Detection, visualization and quantification of Neutrophil Extracellular Traps (NETs) and NET markers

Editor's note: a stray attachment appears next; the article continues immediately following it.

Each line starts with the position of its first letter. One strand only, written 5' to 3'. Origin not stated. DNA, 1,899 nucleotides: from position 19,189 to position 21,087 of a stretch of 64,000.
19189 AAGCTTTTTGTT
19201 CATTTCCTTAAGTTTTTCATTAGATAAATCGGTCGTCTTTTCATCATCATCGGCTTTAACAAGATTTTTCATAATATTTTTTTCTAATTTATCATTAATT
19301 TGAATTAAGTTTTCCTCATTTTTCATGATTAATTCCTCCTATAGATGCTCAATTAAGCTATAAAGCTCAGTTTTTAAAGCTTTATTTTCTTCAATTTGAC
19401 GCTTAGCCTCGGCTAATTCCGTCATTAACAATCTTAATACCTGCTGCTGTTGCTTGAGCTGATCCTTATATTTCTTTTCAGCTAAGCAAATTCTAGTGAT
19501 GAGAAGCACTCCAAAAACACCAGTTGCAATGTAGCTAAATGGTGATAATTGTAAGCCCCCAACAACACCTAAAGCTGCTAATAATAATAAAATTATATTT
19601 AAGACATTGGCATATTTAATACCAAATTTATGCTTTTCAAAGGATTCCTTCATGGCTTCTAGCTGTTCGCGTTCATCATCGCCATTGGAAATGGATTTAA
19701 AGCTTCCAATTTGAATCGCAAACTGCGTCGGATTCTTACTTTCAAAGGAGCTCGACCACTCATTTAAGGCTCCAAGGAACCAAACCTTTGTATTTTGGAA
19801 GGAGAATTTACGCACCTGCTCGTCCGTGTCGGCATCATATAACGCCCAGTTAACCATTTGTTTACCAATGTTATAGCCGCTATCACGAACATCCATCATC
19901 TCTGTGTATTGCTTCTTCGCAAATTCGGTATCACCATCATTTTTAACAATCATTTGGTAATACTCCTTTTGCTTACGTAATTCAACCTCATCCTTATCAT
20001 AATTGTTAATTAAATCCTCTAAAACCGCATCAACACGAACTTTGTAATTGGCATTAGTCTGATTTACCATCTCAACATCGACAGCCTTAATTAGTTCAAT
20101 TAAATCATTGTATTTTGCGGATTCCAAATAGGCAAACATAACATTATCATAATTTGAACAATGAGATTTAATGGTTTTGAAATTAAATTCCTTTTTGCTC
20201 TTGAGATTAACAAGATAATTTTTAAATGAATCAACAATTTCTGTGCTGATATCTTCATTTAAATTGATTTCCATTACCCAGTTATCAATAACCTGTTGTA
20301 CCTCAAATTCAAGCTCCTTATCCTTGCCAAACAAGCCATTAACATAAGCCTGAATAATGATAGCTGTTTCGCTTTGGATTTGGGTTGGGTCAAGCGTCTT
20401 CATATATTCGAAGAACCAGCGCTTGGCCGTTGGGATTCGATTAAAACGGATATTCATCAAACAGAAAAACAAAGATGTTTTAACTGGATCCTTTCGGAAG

Neutrophil extracellular traps (NETs) have been identified as a key player in the pathogenesis of infection and inflammation in human and animals. On the one hand, NETs have been characterized as fundamental to the innate immune defense against different pathogens since they are able to entrap and immobilize invading pathogens. On the other hand, NETs have been shown to contribute to several diseases, based on their detrimental consequences. This chapter describes methods to detect NETs and NET markers in blood-derived isolated neutrophils of human, pigs, and horses in vitro, as well as NETs and NET marker detection in body fluids from in vivo studies. To avoid nonspecific background in NET-formation, a well-established isolation method for the neutrophils from fresh blood is needed. After stimulation of neutrophils to release NETs, NETs are stained with different antibodies to confirm the presence of extracellular DNA extrusion consisting of histone-DNA complexes, as well as granule components (e.g., myeloperoxidase or elastase). Furthermore, specific methods to quantify NETs and NET markers in the cerebrospinal fluid (CSF) and bronchoalveolar lavage fluid (BALF) are described in detail. In addition to immunofluorescence microscopy, quantification of NET markers from in vivo experiments in various body fluids is described (e.g., nuclease activity, free extracellular DNA, or cationic host defense peptides, such as the porcine PR-39 in BALF and CSF).